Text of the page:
# Simulation and Integration¶

## Preliminaries¶

At the highest level, RoadRunner generates and solves ODE (ordinary differential equation) problem of the form

where the function :math: f(t) is generated from the SBML document.

As this is numerically integrated, it is impossible to specify a time step and other integration parameters that are ideal for all functions. As a general rule for numeric stability, if you have a periodic function, you need a time step that is approximately 1/12 the period.

There are a number of tuning parameters that allows one to fine tune the numeric integration to their function at hand. We have chosen a set of precision values that we feel are a good balance between performance and numeric stability for most systems. However, one may frequently encounter stiffer systems which require tighter tolerances . Note that specifying very tight tolerances will drastically decrease performance.

Another parameter which is a significant role in numeric stability and performance is the initial time step. If no initial time step is provided (initial time step < 0, the default value), the internal integrator (defaults to CVODE) will estimate an initial time step based on total time span and and other numeric attributes calculated from the system. If the estimated initial time step is too large, then a significant amount of time will be spent by the integrator adjusting it down to a stable value. If the initial time step is too small, the integrator will waste needless steps re-evaluating the system function. As we use variable time step integrators, the time step will increase if the function is relatively smooth, however, by the time the time step has been increased, the simulation time may be over.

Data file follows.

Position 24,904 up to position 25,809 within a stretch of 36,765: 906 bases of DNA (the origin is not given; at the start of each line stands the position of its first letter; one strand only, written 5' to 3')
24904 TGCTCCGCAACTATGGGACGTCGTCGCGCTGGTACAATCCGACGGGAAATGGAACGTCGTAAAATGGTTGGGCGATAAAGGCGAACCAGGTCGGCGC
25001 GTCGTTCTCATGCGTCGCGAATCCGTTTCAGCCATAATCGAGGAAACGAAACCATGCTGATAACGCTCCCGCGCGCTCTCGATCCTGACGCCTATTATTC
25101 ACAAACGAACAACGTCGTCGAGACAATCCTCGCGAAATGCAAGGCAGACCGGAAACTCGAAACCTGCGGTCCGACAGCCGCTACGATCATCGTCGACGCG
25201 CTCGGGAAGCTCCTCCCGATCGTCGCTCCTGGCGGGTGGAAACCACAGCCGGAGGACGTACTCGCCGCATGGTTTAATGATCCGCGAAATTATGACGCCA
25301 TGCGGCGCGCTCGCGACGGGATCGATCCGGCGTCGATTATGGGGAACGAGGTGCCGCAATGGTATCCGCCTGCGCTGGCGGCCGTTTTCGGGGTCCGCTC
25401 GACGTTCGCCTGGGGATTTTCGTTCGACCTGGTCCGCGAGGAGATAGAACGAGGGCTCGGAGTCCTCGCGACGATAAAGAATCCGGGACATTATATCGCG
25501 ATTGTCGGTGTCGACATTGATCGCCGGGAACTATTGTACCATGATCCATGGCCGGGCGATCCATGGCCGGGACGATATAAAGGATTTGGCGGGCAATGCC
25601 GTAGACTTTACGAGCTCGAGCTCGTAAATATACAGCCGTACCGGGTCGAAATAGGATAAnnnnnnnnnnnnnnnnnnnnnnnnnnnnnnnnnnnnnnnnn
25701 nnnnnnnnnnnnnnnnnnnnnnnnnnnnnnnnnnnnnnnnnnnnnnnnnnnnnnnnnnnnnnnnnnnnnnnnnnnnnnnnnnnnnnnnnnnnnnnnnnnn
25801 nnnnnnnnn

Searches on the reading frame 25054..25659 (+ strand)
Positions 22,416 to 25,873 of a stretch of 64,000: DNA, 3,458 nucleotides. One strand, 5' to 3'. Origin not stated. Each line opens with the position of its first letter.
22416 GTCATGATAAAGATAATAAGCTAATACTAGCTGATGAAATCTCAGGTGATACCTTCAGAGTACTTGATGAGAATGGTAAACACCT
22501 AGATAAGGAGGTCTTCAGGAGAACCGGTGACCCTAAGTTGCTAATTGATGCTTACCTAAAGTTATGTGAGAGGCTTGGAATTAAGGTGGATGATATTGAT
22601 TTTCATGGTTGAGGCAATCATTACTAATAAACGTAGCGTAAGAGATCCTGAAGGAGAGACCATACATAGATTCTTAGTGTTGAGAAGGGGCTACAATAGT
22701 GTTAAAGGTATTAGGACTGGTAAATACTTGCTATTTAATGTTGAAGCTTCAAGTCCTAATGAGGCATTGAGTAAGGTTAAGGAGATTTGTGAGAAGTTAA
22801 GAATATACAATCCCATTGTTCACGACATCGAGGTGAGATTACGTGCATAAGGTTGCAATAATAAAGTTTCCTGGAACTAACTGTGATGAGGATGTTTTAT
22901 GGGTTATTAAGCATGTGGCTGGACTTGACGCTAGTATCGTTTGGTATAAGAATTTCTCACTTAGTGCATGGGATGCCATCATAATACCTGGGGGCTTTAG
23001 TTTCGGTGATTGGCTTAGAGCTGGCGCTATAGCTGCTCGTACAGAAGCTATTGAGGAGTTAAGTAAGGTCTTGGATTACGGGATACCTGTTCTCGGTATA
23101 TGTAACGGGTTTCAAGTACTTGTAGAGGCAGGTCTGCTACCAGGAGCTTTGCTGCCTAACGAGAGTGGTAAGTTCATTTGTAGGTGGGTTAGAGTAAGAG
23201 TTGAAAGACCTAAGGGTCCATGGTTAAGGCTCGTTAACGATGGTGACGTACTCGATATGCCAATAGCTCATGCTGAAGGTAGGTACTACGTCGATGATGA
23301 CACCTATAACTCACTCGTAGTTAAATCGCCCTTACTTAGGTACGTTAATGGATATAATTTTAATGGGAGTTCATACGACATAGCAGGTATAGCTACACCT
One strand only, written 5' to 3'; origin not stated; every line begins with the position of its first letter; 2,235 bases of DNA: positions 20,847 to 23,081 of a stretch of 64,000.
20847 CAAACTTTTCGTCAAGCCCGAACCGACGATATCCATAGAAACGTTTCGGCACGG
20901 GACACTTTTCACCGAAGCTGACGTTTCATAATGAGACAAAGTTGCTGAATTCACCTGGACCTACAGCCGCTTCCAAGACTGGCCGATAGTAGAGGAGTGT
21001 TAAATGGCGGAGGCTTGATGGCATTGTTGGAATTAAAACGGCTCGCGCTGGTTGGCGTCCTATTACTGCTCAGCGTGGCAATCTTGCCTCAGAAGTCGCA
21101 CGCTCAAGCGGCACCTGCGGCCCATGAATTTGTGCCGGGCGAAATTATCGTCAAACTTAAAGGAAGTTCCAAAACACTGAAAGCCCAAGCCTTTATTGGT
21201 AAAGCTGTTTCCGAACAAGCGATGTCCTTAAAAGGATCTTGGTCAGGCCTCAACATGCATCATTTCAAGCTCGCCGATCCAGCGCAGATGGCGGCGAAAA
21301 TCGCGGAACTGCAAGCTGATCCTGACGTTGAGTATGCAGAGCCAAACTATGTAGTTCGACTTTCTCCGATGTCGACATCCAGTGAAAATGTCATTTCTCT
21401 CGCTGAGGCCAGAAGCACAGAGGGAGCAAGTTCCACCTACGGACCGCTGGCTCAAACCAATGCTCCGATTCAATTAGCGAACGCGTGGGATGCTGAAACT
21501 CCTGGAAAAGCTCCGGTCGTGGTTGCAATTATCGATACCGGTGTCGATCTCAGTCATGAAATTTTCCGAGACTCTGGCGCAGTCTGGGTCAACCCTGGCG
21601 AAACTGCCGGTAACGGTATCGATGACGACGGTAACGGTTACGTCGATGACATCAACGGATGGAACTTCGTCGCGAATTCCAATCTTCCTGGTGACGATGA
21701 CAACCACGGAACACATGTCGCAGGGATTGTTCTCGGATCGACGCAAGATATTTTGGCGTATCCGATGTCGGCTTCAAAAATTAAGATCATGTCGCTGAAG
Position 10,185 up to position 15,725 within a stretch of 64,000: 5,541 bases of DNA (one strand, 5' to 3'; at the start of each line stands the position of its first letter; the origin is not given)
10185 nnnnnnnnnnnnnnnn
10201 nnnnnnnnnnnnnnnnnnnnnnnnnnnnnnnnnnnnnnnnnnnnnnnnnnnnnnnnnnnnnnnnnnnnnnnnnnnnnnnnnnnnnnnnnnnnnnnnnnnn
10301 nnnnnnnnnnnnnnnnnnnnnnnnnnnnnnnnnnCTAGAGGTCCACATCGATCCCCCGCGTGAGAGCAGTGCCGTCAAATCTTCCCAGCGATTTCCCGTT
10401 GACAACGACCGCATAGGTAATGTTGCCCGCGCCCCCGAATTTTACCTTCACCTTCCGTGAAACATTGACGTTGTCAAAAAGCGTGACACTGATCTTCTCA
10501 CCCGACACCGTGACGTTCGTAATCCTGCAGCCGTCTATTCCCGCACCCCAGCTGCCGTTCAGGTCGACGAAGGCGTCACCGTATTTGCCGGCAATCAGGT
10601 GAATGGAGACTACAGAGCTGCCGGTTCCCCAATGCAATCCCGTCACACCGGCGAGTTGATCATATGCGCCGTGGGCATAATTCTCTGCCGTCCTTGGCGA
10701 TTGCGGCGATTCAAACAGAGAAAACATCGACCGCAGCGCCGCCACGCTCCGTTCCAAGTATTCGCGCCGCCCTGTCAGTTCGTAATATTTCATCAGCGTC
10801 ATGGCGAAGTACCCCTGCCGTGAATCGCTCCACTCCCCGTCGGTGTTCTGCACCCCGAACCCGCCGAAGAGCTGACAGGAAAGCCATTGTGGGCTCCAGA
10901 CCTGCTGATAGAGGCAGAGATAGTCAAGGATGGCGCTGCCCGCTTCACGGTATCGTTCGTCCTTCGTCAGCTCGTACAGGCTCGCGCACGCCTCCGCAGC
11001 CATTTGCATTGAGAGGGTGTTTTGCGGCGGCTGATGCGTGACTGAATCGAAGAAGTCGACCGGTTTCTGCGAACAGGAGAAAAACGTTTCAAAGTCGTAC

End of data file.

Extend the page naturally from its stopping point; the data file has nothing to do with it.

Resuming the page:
If one encounters exceptions from the integrator, the first thing that one should try is specifying an initial time step and tighter absolute and relative tolerances.

All of the parameters to tune the integration are specified on the integrator object:

```
>>> r=roadrunner.RoadRunner("mymodel.xml")
```

Now specify absolute and relative tolerances

```
>>> r.integrator.absolute_tolerance = 5e-10
>>> r.integrator.relative_tolerance = 1e-3
```

and specify initial time step.

```
>>> r.integrator.initial_time_step = 0.00001
>>> r.simulate(0, 10)
```

This will specify the absolute and relative tolerances and initial time step, and will integrate the system from time 0 to 10. The internal integrator will take many time steps before it reaches time 10.